Forms and levels of material reception conditions

United Kingdom

Country Report: Forms and levels of material reception conditions Last updated: 30/11/20

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Forms and levels of material reception conditions

 

Section 95 cash support amounts to £163.58 per calendar month per person. There are no different rates, depending on the claimants’ ages and household compositions.

 

The amounts of Section 95 support are set by regulations, while Section 4 rates are a matter of policy.[1] Small additional payments are available for pregnant women (£3 per week) if they claim this. They may also claim a maternity allowance of £250 (Section 4) or £300 (Section 95). Home Office guidance makes it explicit that pregnant women can be provided with the cost of a taxi journey when they are or may be in labour.[2] Parents on section 4 support may claim an additional £5 on the card per week for children under 12 months, £3 per week for children between 1 and 3 years, and a clothing allowance for children under 16. None of these payments are made automatically, and if the asylum seeker is not aware of them or has difficulties in applying, the payments are not made. Section 4 support (for rejected asylum seekers) is paid at a flat rate of £35.39 per person per week. This is lower than asylum support under Section 95.

 

In practice, families who have dependent children before they have exhausted all appeal rights normally stay on cash support (Section 95) after their claim has been refused for as long as they remain in the UK or until the youngest child turns 18, although this can be removed if they do not abide by conditions.[3]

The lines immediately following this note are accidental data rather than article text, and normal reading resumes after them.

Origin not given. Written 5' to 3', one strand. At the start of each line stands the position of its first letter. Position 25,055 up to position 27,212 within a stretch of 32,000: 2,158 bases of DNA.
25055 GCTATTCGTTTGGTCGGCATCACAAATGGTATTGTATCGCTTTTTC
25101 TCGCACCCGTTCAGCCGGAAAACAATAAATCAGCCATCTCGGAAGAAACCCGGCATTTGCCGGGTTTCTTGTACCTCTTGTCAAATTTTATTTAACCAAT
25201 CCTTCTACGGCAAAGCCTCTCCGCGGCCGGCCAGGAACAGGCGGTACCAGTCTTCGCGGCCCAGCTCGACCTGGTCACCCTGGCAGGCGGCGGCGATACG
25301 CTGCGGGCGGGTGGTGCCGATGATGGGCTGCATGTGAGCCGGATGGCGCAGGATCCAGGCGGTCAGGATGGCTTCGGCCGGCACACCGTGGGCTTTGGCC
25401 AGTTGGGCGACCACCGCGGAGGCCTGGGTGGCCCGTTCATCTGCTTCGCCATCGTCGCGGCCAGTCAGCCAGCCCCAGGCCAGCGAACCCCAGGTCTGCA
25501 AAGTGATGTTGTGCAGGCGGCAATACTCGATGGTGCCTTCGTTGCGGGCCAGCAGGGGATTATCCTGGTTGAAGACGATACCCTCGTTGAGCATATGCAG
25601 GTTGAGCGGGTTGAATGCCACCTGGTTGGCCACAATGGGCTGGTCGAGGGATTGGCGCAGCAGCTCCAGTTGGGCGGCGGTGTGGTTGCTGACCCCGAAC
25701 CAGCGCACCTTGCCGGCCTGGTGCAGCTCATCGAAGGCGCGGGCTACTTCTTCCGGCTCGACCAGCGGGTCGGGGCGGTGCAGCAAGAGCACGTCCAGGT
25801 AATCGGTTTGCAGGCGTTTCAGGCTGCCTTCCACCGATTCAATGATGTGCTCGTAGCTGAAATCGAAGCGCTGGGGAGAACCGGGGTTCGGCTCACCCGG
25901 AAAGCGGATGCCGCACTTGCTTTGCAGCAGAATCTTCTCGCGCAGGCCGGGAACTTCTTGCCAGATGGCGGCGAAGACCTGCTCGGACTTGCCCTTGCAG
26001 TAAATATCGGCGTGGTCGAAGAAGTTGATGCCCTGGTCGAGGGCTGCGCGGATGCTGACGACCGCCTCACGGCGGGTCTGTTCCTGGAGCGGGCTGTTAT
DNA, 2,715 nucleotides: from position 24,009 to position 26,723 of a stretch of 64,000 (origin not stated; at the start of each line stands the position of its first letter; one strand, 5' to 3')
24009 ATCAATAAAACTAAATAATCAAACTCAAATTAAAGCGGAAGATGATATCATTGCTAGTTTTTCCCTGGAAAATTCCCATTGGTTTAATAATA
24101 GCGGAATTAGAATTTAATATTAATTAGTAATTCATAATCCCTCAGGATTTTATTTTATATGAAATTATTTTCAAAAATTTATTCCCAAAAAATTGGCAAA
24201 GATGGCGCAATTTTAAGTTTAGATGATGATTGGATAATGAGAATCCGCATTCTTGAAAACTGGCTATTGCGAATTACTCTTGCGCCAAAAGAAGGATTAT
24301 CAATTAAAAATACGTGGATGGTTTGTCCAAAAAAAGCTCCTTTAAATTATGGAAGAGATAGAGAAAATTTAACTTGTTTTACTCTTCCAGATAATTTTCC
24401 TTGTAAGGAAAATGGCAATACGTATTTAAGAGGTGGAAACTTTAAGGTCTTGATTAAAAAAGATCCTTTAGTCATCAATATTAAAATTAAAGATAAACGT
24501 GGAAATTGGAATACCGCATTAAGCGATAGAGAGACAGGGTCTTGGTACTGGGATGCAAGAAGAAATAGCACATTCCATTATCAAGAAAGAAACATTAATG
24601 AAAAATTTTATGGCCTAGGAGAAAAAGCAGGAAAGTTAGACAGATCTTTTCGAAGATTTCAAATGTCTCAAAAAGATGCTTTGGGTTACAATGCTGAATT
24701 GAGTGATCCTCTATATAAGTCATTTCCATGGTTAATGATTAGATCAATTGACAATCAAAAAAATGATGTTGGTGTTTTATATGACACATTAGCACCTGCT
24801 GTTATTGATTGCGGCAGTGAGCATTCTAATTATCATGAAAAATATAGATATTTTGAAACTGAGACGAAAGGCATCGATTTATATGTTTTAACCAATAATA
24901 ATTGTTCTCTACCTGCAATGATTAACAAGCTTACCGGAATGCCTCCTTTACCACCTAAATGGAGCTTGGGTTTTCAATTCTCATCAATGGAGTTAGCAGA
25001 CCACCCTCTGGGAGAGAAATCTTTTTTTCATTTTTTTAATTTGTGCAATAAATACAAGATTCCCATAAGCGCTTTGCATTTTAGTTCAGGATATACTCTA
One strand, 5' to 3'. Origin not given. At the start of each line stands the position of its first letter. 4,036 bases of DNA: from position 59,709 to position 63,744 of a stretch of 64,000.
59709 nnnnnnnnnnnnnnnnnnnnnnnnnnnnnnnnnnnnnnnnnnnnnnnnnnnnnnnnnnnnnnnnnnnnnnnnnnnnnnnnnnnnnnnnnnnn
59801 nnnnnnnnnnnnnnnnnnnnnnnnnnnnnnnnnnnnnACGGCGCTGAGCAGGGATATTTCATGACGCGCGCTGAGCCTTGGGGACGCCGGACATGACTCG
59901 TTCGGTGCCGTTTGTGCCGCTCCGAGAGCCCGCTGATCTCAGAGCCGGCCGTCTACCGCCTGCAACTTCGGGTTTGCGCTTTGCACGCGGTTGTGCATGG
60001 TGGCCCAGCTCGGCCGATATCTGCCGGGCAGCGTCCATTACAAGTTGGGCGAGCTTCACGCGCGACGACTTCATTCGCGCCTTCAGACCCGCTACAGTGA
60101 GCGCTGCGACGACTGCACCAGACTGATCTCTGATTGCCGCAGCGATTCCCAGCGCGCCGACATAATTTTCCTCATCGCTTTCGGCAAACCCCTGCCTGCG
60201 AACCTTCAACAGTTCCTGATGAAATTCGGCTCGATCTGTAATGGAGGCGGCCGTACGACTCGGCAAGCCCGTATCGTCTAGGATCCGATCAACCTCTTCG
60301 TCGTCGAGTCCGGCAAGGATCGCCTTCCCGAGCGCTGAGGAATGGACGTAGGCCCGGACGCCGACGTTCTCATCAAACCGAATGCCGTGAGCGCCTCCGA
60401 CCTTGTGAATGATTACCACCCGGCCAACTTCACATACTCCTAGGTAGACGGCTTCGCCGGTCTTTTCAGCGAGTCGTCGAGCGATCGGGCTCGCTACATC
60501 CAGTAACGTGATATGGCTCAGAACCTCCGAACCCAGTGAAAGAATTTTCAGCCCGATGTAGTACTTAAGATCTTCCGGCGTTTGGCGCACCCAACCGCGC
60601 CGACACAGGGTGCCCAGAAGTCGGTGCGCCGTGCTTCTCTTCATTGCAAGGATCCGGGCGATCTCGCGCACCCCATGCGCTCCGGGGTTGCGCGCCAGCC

The amount of support is not adequate to meet basic living needs. Asylum support under Section 95 is now 52% of the rate of welfare benefit for a UK national. People on Section 4 support receive even less, and the restriction to non-cash support means that they may not be able to take advantage of the cheapest options such as local shops and markets. Applicants for section 4 support are also experiencing delays and difficulties, as outlined in research conducted in 2019.[4] Children of families on Section 95 and Section 98 support receive free school meals, but children of families on Section 4 do not.

 

Before the reduction in asylum support rates the adequacy of Section 95 support was the subject of a court challenge. Judgment was given in the High Court on 9 April 2014, criticising the methodology used to calculate the rates.[5] The Secretary of State was required to remake the decision in the light of the court’s guidance. Following review the government concluded ‘that families were receiving more cash support to meet their essential living needs than they need, because the existing rates do not reflect the possibility of economies of scale within households’.[6] The rates are reviewed annually and consultation is invited.

 

Further problems come from faults in the operation of the system, particularly when changes occur, such as moving from Section 95 to Section 4, or getting refugee status. Families may be left for weeks without any form of support through administrative delays and mistakes.[7]

 

 


[1]Asylum Support (Amendment No.2) Regulations 2015, SI 2015/944.

[2]Home Office, Asylum Process Guidance – additional services or facilities under the 2007 Regulations.

[3]Melanie Gower, Asylum: Financial Support for Asylum Seekers, House of Commons note SN/HA/1909, 2013.

[4]Refugee Action and NACCOM, Missing the Safety Net, 2019, available at: https://bit.ly/37nC5lB.

[5]High Court, R (Refugee Action) v Secretary of State for the Home Department [2014] EWHC 1033 (Admin), available at: http://bit.ly/1iweLSx.

[6]House of Commons, Asylum support: accommodation and financial support for asylum seekers, Briefing paper no.1909.

[7]See e.g. British Red Cross, Still an ordeal, December 2018, available at: https://bit.ly/2APRYCW; Refugee Council, Refugees without refuge: Findings from a survey of newly recognised refugees, September 2017, available at: http://bit.ly/2wNIdEz; England’s forgotten refugees, May 2016, available at: http://bit.ly/1U4c3VH. See also Guardian, ‘“Destitution is routine”: refugees face homelessness even after gaining asylum’, 8 September 2017, available at: http://bit.ly/2wOcuAM.

 

Table of contents

  • Statistics
  • Overview of the legal framework
  • Overview of the main changes since the previous report update
  • Asylum Procedure
  • Reception Conditions
  • Detention of Asylum Seekers
  • Content of International Protection